As has been the case since Ben Horin’s solo debut (2012’s Distant Lover album), each tightly edited track provides a welcome contrast to the wild and wooly records of Useless ID without sounding like a scrapped MTV Unplugged shoot.
"I try to take my solo material as far away from punk as I can," explains Ben Horin, "so I don't just sound like a punk singer playing chords on an acoustic guitar. I leave room for any influence that may enter and just let it happen."
That explains why the album’s title track features sun-baked Springsteen vibes and a fierce solo from Jimmy Eat World frontman Jim Adkins, while "Leopard" reflects the female perspective of rock ‘n’ roll icon Joan Jett. (It was originally written for Jett, but that ultimately fell through.)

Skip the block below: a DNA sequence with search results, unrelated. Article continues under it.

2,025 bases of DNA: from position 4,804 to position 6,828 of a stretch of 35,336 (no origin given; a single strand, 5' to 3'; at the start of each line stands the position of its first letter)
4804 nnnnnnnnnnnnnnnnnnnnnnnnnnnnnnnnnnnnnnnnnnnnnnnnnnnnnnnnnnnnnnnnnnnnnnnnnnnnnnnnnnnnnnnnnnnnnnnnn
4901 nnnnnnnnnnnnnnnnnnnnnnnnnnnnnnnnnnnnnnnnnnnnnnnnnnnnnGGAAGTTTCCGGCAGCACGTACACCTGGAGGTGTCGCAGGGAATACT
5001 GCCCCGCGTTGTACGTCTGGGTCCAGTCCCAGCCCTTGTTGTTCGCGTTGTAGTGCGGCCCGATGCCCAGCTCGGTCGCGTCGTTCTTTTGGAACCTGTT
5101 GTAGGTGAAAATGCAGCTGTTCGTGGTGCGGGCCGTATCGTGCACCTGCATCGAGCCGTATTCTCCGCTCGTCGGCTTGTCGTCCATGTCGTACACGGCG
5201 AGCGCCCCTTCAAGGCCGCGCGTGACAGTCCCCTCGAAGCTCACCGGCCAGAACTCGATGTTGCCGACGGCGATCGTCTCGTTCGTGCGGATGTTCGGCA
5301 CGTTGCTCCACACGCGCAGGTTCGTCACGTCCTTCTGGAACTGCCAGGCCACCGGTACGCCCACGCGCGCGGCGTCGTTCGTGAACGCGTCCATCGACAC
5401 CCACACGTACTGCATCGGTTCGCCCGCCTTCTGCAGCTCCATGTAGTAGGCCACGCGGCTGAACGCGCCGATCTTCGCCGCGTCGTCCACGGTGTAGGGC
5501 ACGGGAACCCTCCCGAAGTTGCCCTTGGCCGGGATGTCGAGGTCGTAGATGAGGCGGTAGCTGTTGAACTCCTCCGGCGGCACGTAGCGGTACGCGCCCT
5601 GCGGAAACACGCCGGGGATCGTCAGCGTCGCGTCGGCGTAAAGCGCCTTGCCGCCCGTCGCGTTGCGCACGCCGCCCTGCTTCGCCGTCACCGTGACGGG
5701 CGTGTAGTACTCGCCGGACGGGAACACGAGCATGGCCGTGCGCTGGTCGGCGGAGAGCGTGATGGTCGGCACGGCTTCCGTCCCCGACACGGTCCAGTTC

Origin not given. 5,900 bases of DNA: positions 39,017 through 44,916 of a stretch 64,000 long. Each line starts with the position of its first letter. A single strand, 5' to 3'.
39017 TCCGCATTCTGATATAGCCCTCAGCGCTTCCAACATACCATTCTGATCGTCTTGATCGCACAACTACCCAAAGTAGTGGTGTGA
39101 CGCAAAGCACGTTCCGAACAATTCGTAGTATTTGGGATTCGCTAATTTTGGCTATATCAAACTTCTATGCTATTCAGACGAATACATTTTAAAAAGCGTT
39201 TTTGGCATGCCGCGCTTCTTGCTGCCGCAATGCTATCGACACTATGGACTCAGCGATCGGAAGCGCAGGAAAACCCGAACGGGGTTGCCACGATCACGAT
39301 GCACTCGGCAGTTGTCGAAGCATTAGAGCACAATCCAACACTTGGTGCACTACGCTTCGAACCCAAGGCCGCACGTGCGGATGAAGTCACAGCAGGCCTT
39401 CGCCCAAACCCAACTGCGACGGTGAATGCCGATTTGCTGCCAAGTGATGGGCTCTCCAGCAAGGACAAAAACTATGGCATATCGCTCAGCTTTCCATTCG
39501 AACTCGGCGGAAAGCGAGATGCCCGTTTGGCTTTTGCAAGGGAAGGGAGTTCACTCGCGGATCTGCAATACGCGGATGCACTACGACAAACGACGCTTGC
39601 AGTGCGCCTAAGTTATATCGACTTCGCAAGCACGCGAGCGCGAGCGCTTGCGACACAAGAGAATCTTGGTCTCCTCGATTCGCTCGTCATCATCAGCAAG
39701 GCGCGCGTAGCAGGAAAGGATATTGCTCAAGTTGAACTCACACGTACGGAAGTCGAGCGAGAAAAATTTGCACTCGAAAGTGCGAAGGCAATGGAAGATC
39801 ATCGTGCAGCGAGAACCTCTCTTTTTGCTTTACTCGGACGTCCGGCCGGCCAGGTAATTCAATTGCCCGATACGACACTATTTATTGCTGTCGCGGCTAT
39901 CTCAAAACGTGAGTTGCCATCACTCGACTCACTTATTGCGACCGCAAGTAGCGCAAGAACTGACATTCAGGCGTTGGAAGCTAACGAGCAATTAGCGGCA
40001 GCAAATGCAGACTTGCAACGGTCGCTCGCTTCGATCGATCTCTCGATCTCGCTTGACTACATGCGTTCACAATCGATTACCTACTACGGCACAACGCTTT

"My solo albums kind of write themselves," says Ben Horin. "That's what I like about them; I’ve learned to not only listen with my ears, but with my gut as well. If something feels off, I'll address it right up until we print the record."
Young Forever track list:
- Back to the Start
- In Between the Highs and Lows
- Young Forever (ft. Jim Adkins)
- Here With Me
- Santa Monica Pier
- Boy with Glasses
- Pessimistic Heart
- Across the Sea